Water Board releases plan to address salt contamination
Regional Water Quality Control Board is taking public comments on its CV-SALTS draft through May 7
SACRAMENTO – The San Joaquin Valley has long been among the world’s leaders in agriculture production and technological and biological advancements have allowed an area that represents less than 1% of the nation’s total farmland to account for 8% of the country’s agricultural output.
And while many farms use best practices to minimize the effect agriculture pesticides, fertilizers and other chemicals have on the land, growing techniques of the past, such as flood irrigation, and the pressure to feed a growing population on shrinking acreage, such as the use of synthetic fertilizers, have had a lasting affect on surface and groundwater.
Portions of California’s immense Central Valley have salt or nitrate accumulations in the groundwater and soil from both historic and ongoing discharges from legal and accepted agriculture, municipal, and industrial activities. The high nitrate concentrations impact drinking water quality and, in some communities, water supply systems and domestic wells do not meet safe drinking water standards. Salt accumulations have fallowed 250,000 acres and impaired over 1.5 million acres.
“If not addressed, the economic impacts could be staggering,” stated a recent document released by the Central Valley Regional Water Quality Control Board, more commonly referred to as the Water Board. “For example, if salt accumulations are not managed, the resulting direct economic costs to the Valley could exceed $1.5-billion per year by 2030. The Valley’s economic future depends on addressing these impacts.”
The statement was made in the Water Board’s 123-page draft Central Valley Salt and Nitrate Control Program released earlier this year. It can be found at www.waterboards.ca.gov/centralvalley/water_issues/salinity/#dsr2018. The Water Board is soliciting public comment on the program’s draft until May 7 before a planned adoption hearing set for its May 31-June 1 meeting. The program is designed to protect surface water and groundwater supplies in the Sacramento and San Joaquin River basins and the Tulare Lake basin from continued buildup of salts and nitrate. Ultimately, the program is aimed at restoring groundwater supplies with elevated nitrate concentrations and sustainably managing salt concentrations. The draft program calls for amendments to the region’s Water Quality Control Plans designed to address both the past accumulation of salt and nitrate in surface and groundwater, and the ongoing issue of nitrate and salt accumulation.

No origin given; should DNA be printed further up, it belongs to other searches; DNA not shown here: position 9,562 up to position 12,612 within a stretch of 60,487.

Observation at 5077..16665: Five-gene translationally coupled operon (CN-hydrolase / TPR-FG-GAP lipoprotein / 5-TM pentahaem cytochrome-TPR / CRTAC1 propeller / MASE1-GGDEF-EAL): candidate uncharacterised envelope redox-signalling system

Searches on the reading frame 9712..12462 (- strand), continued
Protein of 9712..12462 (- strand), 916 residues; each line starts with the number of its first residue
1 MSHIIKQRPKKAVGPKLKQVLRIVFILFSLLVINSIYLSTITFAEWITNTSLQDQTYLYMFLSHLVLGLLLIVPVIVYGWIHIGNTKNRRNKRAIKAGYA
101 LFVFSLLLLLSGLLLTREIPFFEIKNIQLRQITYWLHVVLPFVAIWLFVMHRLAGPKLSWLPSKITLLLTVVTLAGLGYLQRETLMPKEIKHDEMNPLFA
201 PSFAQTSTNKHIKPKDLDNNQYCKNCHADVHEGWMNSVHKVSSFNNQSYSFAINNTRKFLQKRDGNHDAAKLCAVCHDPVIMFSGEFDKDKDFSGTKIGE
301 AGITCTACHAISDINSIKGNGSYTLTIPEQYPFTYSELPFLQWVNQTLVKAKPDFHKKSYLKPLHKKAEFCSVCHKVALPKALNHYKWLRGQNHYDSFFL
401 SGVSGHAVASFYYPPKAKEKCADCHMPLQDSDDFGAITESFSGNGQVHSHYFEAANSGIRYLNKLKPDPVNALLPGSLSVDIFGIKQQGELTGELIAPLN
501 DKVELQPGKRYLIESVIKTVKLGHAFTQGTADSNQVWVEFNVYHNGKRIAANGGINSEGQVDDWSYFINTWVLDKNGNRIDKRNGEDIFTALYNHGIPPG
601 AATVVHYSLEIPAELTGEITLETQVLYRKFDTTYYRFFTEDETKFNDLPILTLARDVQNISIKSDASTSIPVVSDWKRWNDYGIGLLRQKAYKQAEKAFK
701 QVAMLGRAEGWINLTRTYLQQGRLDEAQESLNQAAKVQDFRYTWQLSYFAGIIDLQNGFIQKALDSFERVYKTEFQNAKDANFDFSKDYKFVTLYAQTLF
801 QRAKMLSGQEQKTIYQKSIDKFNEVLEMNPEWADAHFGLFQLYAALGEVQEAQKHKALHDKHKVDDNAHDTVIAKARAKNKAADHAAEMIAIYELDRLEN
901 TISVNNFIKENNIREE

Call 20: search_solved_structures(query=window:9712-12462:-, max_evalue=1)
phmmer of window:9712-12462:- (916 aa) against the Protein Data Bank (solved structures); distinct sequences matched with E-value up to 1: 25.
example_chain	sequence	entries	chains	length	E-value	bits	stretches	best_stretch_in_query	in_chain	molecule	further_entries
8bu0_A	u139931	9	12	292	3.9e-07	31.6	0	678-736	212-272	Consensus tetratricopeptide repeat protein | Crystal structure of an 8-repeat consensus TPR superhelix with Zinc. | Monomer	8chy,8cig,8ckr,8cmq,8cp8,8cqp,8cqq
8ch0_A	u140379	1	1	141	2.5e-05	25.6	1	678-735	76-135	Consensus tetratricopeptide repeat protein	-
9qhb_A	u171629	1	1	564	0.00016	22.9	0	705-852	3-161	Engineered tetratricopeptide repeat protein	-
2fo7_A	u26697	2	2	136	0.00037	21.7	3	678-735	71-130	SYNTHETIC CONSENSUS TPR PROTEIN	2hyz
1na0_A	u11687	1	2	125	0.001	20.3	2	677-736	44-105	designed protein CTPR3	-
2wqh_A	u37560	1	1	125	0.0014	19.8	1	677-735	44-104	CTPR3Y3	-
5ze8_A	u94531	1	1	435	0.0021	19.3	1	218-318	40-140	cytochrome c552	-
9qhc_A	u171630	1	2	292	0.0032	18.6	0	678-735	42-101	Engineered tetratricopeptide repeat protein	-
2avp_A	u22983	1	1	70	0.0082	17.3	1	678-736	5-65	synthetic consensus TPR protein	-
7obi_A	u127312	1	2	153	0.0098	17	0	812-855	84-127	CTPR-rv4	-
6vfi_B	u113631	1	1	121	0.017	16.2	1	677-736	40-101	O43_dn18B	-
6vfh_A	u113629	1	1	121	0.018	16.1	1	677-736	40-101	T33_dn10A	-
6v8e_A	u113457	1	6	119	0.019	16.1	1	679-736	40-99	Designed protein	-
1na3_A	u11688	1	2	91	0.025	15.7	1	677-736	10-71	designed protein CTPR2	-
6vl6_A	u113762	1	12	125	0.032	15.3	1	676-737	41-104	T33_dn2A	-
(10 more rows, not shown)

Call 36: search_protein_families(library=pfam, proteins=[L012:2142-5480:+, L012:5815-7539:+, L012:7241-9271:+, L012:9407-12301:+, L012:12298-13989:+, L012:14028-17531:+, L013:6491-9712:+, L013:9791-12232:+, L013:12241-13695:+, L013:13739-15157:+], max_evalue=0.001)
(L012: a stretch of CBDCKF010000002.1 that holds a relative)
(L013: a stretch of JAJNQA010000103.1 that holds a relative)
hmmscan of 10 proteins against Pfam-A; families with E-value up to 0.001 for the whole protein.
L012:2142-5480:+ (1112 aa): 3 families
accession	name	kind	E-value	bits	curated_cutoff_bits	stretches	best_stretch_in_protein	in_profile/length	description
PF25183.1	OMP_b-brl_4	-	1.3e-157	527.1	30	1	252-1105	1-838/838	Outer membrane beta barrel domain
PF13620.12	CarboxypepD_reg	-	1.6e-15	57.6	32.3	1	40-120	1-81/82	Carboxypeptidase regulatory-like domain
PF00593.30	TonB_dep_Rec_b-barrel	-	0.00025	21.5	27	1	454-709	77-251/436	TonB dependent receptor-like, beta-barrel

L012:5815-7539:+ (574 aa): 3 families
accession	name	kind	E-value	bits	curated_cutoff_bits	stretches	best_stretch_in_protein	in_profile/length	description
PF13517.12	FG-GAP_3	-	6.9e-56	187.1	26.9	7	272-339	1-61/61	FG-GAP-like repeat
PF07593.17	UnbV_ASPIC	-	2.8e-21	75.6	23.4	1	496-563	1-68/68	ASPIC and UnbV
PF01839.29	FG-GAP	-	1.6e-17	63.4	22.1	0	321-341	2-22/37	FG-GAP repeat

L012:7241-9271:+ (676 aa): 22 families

The draft control program is the product of more than 10 years of collaboration by a coalition of agriculture, environmentalists, municipalities and private citizens. The foundation of the proposed program was developed through the Central Valley Salinity Alternatives for Long-Term Sustainability (CV-SALTS) initiative that submitted a Salt and Nitrate Management Plan to the Central Valley Water Board in January 2017.
The primary focus for the first 10 years of the program is to reduce the level of nitrates impacting groundwater supplies used for drinking water and facilitate provision of safe drinking water for users currently impacted. In a complementary effort, Gov. Jerry Brown’s administration is proposing to establish a sustainable funding source, known as the Safe and Affordable Drinking Water Fund, that local communities could use to help pay for the treatment of contaminated drinking water supplies. The funding source is part of the administration’s 2018-19 budget proposal.
The goals of the salt and nitrate control program are to sustain the Valley’s agricultural lifestyle; support regional economic growth; retain a world-class agricultural economy; maintain a reliable, high-quality water supply; and protect and enhance the environment. To support the goals, the amendments also include recommendations for new policies and regulatory strategies. The plan can be modified for issues caused by drought or as a byproduct of water recycling to encourage conservation efforts.
This staff report provides the rationale and supporting documentation for proposed amendments utilizing, in part, technical work completed under the CV-SALTS initiative that evaluated. The Salt and Nitrate Control Program proposed by these amendments are designed to address both salt and nitrate concerns in surface and groundwaters; however, the primary focus of early actions (first ten years) for nitrate is on groundwater quality and impacts to drinking water supplies, and for salt to conduct a study to develop a long-term strategy to control and manage salt in the valley.
The report estimates that the Salinity Control Program would cost agriculture between $357,000 and $696,000 per year for the first 10 years of the program. The cost to agriculture for the Nitrate Control Program was even higher, between $24 million to $36 million per year with another $70,000 to $130,000 per year for surveillance and monitoring. Potential funding sources included bonds or loans, federal grants, government budget appropriations and a list of more targeted funds administered by the State Water Resources Control Board and Department of Water Resources, such as the Clean Water Act, Agricultural Water Quality Grant Program, Clean Water State Revolving Fund and Integrated Regional Water Management grants.